In times where real connections are oftentimes replaced by social media and ‘online friendships’, and homework keeps children locked to their desks, they often lack the time (and ability) to form deep friendships. Modern Music School can provide children with an opportunity to connect with like-minded kids by letting them play in a band and grow together.
“You wish to climb a mountain. You’re not sure how high you want to go — that peak looks an awfully long way off — but you know you want to get higher than you currently are. You could simply take off on whichever path looks promising and hope for the best, but you’re probably not going to get very far. Or you could rely on a guide who has been to the peak and knows the best way there. That will guarantee that no matter how high you decide to climb, you are doing it in the most efficient, effective way. The best way is deliberate practice…”
The amount of practice time we typically recommend to our students is based on their age, goals and skill levels. Daily music practice isn’t for everybody. In fact, it’s not even necessary: we watch our students make progress and have fun all the time – without having to practice a lot at home. But, there’s one added benefit to doing anything on a daily basis – music practice included.
We asked Sebastian, Modern Music School’s Education Director, to explain.
It’s probably safe to say: we ALL struggle with procrastination in some area of our lives. We know what we have to do – which task we need to complete – but we put it off, choosing more appealing ways to spend our time instead. Sadly, our digital life makes procrastinating easier than ever.
Who hasn’t fallen down an internet rabbit hole, with link after link providing ear-and-eye-catching distractions 24/7.
If you ask Alison Gopnik what it’s like being a baby, she’d say it’s like “falling in love in Paris for the first time after you've had 3 double espressos."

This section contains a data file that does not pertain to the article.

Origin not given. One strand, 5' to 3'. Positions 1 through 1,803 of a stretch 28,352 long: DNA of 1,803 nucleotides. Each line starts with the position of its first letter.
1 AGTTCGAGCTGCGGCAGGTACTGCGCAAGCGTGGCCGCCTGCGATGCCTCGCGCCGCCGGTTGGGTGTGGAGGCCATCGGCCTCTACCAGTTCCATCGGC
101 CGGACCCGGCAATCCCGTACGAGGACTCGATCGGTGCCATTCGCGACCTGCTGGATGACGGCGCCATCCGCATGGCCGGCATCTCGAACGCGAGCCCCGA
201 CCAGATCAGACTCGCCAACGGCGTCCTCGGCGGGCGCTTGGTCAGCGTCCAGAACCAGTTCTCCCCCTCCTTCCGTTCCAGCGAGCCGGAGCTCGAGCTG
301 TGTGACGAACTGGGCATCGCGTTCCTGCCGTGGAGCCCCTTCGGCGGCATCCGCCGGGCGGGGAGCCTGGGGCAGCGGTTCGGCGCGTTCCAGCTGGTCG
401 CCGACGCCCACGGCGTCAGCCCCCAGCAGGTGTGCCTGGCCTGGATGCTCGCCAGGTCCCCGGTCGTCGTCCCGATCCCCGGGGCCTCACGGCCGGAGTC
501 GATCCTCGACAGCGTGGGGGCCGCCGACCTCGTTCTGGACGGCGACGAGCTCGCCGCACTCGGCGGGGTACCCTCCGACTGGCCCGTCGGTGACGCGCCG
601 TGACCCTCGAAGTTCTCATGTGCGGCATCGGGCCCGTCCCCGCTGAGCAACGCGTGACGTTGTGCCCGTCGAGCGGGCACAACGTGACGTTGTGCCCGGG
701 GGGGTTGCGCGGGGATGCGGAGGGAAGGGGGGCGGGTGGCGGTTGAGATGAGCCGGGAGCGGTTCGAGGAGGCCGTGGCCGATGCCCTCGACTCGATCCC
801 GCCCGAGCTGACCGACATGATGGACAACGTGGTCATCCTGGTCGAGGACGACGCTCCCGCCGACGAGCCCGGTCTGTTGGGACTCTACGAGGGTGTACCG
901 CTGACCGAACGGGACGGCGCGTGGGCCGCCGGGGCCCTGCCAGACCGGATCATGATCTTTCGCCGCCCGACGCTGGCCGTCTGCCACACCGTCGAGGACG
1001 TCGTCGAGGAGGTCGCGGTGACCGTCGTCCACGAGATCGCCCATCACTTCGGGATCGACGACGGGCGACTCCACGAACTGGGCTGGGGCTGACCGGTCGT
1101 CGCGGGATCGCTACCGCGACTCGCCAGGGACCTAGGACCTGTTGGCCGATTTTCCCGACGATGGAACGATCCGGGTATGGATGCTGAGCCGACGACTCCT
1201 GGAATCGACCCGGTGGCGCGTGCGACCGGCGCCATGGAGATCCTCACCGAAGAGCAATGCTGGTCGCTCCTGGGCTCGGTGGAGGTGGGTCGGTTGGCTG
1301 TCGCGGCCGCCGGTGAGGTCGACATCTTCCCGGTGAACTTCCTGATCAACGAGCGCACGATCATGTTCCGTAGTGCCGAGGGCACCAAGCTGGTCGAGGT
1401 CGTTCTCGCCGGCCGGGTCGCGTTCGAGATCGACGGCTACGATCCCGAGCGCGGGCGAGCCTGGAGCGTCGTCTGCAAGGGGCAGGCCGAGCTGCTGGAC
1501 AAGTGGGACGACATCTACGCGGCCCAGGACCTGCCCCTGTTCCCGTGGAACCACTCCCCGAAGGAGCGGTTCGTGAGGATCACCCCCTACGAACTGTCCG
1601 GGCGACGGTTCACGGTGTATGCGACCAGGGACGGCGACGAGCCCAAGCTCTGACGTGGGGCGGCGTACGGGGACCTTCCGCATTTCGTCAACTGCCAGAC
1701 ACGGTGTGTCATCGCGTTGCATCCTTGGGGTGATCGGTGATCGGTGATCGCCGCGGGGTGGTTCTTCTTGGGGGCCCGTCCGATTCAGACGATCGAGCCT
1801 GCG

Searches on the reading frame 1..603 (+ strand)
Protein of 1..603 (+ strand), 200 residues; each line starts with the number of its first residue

I think you get it – being a baby is exciting! For babies the world is vivid and fresh, and it merits their attention at all times - something we adults might only now experience when we travel, are in love or have had too much caffeine.
Modern research shows babies and children are far more conscious than psychologists and philosophers give them credit for - perhaps even more conscious than adults.
I’ve heard all great musicians have one thing in common – each and every one had a childhood full of singing. Having met quite a number of musicians in my life so far, I can attest to it being mostly true.
But what I can’t help but notice is - outside the odd shower rendition of Frozen’s ‘Let It Go’ - families don’t sing much anymore. We still admire the people who do though! We celebrate our pop stars and tune into their music all day long. But when it comes to belting our own tune, we’re unlikely to sing a single note.
And yet singing’s a basic human need. In fact, I’m pretty sure that even singing’s heaviest critics happily warble away when no one’s listening.
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